Some syndications will own several properties, such as via a blind fund. In the diagram below, you are an investor of one such organization. As in the diagram above, each property is better shielded from liability from the other properties. The plaintiff in a case can only go after the assets in that one single LLC. And if they penetrate the corporate veil, they will only find another entity, therefore further removing your personal assets and money from exposure.

Asset Protection using LLCs

When you invest in several syndications, in this case 3 of them, this is how it will normally look. You would have an ownership stake in the LLC that is responsible for managing a property owned by another LLC. This keeps you very well protected against any claims by Mr. Red.

Asset Protection using LLCs

Layering

Using all these tools is like building a layer cake, especially when investing in a syndication. The first layer is the insurance. Make sure that the sponsor is carrying the right kind of policy, depending on the need. And if the property is in a flood plain, it is imperative that they carry flood insurance. The second layer is the use of entities like an LLC. This will protect your personal net worth if ever there is a court challenge over the property you are investing in. All liabilities will be limited by the value of the property in the LLC. The third layer is anonymity. Even if the syndicator is named in the recording documents, chances are that your name is not. Make sure you’re protected by covering your assets.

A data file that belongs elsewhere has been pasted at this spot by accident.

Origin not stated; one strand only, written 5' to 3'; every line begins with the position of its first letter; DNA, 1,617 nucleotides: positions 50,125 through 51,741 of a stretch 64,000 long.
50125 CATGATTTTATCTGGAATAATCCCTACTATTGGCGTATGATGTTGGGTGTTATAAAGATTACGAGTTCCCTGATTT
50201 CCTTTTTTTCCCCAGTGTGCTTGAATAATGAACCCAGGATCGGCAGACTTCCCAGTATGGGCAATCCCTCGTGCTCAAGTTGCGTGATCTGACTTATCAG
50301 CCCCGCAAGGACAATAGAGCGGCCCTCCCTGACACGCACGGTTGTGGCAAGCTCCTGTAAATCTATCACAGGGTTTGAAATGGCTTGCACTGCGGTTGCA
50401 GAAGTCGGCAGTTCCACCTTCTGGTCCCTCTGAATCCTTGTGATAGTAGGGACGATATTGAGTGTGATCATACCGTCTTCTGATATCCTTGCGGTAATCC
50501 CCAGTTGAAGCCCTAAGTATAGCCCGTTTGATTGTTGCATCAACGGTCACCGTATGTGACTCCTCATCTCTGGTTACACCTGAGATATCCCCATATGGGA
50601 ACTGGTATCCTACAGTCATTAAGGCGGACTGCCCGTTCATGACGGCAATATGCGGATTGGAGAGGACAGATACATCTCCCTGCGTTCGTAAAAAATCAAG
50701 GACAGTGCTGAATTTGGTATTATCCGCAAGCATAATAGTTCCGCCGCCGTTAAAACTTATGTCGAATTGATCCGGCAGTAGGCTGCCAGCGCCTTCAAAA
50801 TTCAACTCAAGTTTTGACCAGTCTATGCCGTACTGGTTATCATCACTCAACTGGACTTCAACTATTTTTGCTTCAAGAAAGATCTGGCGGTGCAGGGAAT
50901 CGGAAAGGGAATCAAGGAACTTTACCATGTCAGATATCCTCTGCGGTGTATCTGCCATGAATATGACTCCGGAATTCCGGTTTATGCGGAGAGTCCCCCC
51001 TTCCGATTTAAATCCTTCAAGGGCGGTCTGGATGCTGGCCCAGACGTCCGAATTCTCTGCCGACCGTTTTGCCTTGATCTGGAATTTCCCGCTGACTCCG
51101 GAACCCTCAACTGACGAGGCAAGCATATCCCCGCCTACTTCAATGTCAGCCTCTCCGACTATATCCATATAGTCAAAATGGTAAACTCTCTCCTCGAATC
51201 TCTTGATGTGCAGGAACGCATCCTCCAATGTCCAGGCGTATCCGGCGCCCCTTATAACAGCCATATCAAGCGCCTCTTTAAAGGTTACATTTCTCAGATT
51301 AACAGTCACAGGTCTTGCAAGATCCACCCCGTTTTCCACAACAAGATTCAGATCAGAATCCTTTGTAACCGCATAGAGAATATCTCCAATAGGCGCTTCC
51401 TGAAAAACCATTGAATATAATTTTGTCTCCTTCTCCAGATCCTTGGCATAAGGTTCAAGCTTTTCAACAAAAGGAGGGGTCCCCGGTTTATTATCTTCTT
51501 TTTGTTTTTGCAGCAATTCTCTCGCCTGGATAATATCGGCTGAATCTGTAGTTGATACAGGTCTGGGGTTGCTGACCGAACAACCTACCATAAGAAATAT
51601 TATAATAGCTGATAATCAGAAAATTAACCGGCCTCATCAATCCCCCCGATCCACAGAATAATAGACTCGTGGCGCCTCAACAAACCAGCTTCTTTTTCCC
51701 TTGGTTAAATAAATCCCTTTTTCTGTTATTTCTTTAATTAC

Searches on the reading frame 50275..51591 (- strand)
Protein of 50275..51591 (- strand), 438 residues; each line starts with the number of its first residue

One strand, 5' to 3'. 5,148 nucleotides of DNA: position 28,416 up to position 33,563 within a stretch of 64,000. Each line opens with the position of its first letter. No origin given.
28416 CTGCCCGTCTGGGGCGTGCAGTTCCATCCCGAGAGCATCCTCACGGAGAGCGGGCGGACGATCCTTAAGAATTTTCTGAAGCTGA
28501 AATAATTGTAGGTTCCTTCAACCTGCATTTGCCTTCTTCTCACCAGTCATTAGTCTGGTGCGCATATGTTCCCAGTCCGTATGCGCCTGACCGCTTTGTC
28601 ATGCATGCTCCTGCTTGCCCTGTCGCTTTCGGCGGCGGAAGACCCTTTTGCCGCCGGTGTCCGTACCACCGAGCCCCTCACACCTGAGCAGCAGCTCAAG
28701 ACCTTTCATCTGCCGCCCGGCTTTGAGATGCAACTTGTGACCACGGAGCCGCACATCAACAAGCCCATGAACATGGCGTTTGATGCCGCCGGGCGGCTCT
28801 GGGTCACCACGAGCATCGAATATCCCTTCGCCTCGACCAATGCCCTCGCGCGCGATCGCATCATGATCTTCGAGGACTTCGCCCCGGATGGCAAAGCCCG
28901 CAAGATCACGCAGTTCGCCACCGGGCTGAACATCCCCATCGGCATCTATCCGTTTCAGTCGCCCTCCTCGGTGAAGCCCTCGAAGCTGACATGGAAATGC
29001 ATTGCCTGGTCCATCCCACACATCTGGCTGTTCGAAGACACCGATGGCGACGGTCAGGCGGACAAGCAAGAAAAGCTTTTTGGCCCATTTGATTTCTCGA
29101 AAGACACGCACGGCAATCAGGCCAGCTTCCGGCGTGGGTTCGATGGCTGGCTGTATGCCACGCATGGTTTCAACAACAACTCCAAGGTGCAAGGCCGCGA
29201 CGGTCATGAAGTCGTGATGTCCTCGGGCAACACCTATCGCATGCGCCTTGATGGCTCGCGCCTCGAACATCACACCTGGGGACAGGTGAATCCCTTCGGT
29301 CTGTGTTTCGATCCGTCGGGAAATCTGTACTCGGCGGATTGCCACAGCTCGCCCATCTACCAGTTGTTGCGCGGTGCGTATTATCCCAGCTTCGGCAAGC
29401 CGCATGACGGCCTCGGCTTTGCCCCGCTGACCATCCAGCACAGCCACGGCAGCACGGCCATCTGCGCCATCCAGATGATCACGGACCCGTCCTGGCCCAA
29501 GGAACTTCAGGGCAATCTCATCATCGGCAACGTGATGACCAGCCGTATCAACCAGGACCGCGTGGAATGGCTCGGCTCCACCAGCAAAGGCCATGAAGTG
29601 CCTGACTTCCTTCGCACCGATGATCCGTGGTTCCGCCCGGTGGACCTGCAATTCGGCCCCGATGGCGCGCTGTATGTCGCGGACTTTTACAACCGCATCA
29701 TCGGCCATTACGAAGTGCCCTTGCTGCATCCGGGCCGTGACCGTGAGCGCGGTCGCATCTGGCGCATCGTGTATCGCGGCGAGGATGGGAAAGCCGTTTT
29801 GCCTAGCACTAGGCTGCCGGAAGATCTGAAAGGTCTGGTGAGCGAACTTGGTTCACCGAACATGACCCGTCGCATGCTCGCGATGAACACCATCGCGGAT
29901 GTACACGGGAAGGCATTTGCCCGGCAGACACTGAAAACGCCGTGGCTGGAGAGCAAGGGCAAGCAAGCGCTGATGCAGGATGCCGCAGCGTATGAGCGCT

This article is not a substitute for professional, legal or financial advice. Please read Disclaimer.

Many of the links on this website leading you to products or services may be affiliate links from which I may receive compensation. These commissions help keep this website operating. I only promote products or services that I feel will truly deliver value to you. Thank you for your continuing support!

Bryce Cannon Witcher
Bryce Cannon Witcher
Bryce is the founder of Actively Passive. He has over 20 years' experience in real estate investing, and began flipping houses in the historical districts of Phoenix, and also held rental properties for the long term. He believes that at our current level of technology, passive investors can now take part in opportunities from their couches in the comfort of their own homes. Bryce is passively invested in 82 apartment units across the US, and as a general partner, will soon be offering investment opportunities to friends and people within his personal and professional network.